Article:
IDYLLWILD – Starting today, visitors to the San Bernardino National Forest will be barred from lighting camp fires and using stoves outside of designated areas due to the increased risk of wildfires.
According to forest rangers, thick vegetation from heavy winter rains, combined with hot and dry conditions now prevalent in Southern California, have elevated wildfire danger in locations throughout the 676,666-acre federal preserve.
“The community and all forest users can help in the prevention of fires by being careful when using public lands and by remaining vigilant in reporting illegal and inappropriate behaviors within the forest and our community,” said USFS Fire Management Officer Jaime Gamboa.
Effective today and continuing into the fall, the following restrictions will apply:
— campfires, stove fires and any other type of open burning are only
allowed in designated locations listed by the USFS;
— individuals who hold a California Campfire Permit may use portable
stoves and lanterns outdoors, as long as they have fuel shut-off valves;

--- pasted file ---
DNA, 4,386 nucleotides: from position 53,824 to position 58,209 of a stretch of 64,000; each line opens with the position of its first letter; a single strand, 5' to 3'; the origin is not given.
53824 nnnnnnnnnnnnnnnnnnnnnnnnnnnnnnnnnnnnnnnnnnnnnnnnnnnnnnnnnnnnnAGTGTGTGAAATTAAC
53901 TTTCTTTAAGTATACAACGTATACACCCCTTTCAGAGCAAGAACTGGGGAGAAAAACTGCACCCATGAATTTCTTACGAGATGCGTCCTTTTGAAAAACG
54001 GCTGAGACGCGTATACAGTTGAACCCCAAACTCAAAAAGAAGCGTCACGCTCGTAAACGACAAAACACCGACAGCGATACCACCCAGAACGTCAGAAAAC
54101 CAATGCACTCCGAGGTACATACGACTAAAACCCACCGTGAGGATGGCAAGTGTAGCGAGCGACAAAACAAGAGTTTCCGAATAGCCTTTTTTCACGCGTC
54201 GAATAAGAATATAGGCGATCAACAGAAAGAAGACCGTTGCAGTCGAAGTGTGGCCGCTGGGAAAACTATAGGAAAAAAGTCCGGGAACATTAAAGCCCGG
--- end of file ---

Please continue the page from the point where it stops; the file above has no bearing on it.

— smoking is limited to the inside of vehicles or buildings, or in a
specifically designated site;
— welding is prohibited; and
— operators of chainsaws, gas-powered generators, motorbikes and off-highway vehicles must have spark arresters on their rigs.
Violations can result in fines as high as $10,000 or six months in jail, as well as all liability costs should a vegetation fire start due to prohibited activity, according to the Forest Service.
Southern California Wildfire season generally spans May to November.
More information is available from the USFS’s Idyllwild Ranger Station at (909) 382-2922, or via the San Jacinto Mountains Monument Visitors Center, (760) 862-9984.